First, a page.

A new nanozyme-based robotics approach could allow doctors to target and kill fungal pathogens at the sites of infection, according to a group at the University of Pennsylvania.
A team led by Dr. Hyun Koo, PhD, and Edward Steager, PhD, developed a nanozyme-based microrobotic platform that initiates localized catalysis in infection sites, which results in rapid fungal killing. The study was published recently in Advanced Materials.
"Structured nanozyme assemblies are directed to [Candida albicans]-infected sites using programmable algorithms to perform precisely guided spatial targeting and on-site catalysis, resulting in fungal eradication within 10 minutes," the group wrote (Adv Mat, May 4, 2023).
Fungal pathogens have been designated by the World Health Organization as microbial threats of the highest priority for global health. However, improving antifungal efficacy at the site of infection while avoiding off-target effects, fungal spread, and drug tolerance remains a major challenge, the authors explained.
To that end, the group developed a method using catalytic nanoparticles known as nanozymes. These enzymelike nanoparticles have metallic properties and may be thought of as miniature robotic systems that can be directed with magnets to precise locations of infections. Once the nanozymes are directed to the site, they elicit a response from reactive oxygen species, natural molecules that can destroy pathogens.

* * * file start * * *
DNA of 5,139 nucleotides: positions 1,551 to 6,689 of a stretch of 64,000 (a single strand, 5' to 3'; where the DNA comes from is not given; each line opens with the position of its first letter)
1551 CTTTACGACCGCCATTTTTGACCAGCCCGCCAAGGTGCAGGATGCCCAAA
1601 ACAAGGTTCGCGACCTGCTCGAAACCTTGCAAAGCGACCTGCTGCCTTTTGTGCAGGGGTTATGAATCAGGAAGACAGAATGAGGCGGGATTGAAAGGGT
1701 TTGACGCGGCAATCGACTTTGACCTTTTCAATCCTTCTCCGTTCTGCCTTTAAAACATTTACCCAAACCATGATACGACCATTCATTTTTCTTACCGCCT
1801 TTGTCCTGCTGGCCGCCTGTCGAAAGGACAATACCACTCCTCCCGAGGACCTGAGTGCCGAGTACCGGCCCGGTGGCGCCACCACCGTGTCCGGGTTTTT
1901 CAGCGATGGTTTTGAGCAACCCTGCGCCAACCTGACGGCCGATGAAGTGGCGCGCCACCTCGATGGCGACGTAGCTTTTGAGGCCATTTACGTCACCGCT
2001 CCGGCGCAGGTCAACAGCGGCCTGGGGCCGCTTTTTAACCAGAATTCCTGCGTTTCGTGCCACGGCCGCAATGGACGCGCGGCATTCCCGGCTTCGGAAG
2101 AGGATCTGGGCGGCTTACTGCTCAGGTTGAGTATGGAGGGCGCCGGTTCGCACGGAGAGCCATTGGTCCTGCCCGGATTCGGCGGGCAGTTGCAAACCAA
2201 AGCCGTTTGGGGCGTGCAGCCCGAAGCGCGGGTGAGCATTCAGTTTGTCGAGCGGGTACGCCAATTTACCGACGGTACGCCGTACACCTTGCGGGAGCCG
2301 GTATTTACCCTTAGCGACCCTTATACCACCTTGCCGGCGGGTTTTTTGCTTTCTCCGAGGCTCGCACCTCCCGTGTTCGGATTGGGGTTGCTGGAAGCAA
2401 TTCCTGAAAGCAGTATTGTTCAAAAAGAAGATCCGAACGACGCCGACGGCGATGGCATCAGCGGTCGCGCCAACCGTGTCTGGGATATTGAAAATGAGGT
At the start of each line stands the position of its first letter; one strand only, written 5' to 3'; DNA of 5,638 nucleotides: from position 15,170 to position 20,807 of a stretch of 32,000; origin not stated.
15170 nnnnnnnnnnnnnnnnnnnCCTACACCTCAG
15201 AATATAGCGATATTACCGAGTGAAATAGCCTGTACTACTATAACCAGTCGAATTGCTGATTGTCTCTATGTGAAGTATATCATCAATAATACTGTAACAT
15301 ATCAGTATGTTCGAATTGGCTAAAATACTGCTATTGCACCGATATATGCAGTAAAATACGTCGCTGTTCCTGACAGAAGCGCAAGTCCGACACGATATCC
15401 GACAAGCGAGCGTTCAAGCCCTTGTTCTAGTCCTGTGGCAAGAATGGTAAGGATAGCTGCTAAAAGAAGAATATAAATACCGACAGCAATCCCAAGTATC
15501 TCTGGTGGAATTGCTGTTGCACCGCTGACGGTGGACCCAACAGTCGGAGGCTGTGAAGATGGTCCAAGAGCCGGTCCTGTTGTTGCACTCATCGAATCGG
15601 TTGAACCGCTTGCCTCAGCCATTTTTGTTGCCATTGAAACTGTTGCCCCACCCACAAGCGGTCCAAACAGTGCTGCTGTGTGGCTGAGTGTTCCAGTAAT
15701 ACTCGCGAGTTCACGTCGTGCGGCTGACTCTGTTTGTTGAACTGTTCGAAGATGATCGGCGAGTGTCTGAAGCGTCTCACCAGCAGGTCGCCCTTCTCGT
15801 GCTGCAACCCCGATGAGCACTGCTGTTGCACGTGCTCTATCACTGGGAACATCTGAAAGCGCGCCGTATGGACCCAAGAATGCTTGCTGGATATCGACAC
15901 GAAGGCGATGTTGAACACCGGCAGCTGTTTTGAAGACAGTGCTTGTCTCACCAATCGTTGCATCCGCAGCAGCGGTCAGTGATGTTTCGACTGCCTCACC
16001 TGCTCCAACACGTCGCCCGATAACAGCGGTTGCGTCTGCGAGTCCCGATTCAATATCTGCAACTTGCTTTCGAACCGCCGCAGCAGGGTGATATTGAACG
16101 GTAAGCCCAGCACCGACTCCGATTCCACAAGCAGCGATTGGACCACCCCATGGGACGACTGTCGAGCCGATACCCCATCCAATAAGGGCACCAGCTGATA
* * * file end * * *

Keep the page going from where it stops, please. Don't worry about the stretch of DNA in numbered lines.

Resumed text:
"Our nanozyme assemblies show an incredible attraction to fungal cells, particularly when compared to human cells," Steager said in a news release from the university. "This specific binding interaction paves the way for a potent and concentrated antifungal effect without affecting other uninfected areas."
Ultimately, the magnetic and catalytic properties of the approach and the binding specificity to fungi they described in the study open an opportunity for an automated "target, bind, and kill" approach that could be eventually deployed clinically, Koo noted.
"We’ve uncovered a powerful tool in the fight against pathogenic fungal infections," he said.